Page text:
Truth is, I'm not sure I know entirely. But you know, I think my parents. My stepfather was a crusading minister for civil rights, William Sloane Coffin Jr., my dad was infinitely curious and also had a habit in his life of bucking authority. He said rather than sucking up and kicking down, he sucked down and kicked up, which cost him dearly, at a number of jobs. And my mom was very much the same way. She did not suffer fools gladly. And I think the three of them really gave me a powerful sense of right and wrong, and a sense of social justice that I very much infused in my work.

In the times that you've made a film on a behemoth, a powerful company or religion or that kind of thing, have you ever been afraid about publishing? Or what the repercussions might be?

Well, you know, I think sometimes when you're going up against powerful forces, you need to reckon with that fact, then, and if you're going to take those risks, they need to be risks that are earned or justified. And so, you know, yeah, of course, you should be concerned because if you're afflicting the comfortable, you know, sometimes they push back, and you need to be prepared for that. So yeah. But it doesn't stop me. But I think you need to reckon with that and very often the best weapon is to tell the truth as forcefully as possible. And that gives you protection, both in the court of public opinion and also protects you from lawsuits.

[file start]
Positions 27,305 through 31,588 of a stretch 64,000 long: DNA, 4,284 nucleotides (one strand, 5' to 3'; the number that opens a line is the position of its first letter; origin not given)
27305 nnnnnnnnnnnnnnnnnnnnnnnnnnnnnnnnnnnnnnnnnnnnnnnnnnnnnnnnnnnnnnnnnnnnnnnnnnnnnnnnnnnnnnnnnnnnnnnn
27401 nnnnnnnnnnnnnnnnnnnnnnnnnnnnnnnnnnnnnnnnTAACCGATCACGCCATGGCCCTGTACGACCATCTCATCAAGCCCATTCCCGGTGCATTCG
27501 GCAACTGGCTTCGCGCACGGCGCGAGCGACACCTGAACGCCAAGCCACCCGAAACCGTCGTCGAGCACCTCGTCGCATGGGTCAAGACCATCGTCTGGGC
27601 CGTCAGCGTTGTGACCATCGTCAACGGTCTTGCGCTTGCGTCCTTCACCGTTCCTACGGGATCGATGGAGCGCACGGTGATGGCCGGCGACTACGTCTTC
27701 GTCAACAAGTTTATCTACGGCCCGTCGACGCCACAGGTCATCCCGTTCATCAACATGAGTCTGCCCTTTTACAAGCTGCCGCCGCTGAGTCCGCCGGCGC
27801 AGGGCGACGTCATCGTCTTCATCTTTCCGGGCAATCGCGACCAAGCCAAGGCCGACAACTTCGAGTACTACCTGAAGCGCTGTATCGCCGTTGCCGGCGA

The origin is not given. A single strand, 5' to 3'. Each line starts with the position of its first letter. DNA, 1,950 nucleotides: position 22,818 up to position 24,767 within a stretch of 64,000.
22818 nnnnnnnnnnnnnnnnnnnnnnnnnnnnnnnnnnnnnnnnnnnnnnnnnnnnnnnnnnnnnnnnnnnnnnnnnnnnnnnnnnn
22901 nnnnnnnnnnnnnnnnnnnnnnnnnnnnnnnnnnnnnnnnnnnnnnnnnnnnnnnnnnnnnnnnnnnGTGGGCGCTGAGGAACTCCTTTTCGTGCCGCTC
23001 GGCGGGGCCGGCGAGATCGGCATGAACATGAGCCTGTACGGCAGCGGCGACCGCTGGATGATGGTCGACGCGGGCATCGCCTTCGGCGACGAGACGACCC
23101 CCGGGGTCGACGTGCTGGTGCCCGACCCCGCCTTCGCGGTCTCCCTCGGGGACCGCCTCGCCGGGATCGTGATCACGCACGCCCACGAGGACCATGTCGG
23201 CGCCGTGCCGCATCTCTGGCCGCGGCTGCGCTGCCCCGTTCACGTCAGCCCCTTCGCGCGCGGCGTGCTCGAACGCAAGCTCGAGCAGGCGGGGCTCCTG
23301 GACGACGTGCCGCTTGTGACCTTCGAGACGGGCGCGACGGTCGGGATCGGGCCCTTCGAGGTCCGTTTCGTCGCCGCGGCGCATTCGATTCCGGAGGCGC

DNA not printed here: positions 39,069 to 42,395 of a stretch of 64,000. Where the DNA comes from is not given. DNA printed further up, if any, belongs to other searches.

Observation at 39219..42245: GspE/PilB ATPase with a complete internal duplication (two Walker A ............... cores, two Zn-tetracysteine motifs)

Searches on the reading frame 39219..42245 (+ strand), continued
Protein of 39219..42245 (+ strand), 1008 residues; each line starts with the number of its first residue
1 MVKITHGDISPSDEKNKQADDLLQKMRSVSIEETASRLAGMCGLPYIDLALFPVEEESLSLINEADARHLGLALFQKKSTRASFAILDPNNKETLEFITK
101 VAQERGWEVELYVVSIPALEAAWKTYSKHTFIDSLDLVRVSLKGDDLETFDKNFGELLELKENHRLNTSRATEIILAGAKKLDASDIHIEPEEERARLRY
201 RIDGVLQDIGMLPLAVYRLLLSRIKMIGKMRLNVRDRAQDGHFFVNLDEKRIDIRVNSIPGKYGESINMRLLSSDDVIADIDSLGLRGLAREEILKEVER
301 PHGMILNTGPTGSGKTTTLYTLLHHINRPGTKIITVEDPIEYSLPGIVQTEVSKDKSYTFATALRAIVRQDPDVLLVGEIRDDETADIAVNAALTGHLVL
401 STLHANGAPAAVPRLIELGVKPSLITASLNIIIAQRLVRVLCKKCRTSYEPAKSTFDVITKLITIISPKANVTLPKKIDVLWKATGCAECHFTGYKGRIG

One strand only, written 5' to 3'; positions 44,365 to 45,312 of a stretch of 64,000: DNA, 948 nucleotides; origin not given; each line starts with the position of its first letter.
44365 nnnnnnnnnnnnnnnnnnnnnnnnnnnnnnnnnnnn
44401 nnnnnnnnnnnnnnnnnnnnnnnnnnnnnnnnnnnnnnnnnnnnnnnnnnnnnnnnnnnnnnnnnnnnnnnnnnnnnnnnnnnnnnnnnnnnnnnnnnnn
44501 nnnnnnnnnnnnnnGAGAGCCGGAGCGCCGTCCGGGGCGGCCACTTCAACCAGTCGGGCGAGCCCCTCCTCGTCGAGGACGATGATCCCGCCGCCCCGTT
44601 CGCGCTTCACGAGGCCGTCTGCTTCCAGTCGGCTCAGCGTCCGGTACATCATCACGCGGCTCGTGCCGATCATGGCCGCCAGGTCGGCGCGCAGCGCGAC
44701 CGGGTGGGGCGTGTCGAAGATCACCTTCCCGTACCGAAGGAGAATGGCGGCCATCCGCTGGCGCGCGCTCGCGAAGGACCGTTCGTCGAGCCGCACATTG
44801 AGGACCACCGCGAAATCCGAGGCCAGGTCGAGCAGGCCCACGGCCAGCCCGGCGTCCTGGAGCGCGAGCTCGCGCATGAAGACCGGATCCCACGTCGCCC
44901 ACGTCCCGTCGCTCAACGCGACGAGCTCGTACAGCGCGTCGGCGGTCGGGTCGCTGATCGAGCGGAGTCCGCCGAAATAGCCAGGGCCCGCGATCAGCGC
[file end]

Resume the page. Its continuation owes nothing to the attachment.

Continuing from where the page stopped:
I want to talk to you about your latest project, which has just debuted on HBO, “The Crime of the Century,” a two-part film about the opioid epidemic. It is sometimes very difficult to watch. What got you interested in this particular subject?

It was a conversation I was having with the investigative reporting team at the Washington Post. And they walked me through a kind of three act structure of the opioid crisis, which to me didn't sound so much like a crisis as a crime. And it occurred to me that this whole crisis that we have been reckoning with and sort of wringing our hands about like, isn't it terrible, all these people are dying as if, you know, there have been an earthquake or a flood or something, that we were seeing it in exactly the wrong way; that it wasn't something that just happened. It was something that was manufactured by companies who were looking to profit from increased sales of opioids. And that seemed like a story worth telling, to reframe the crisis as a crime.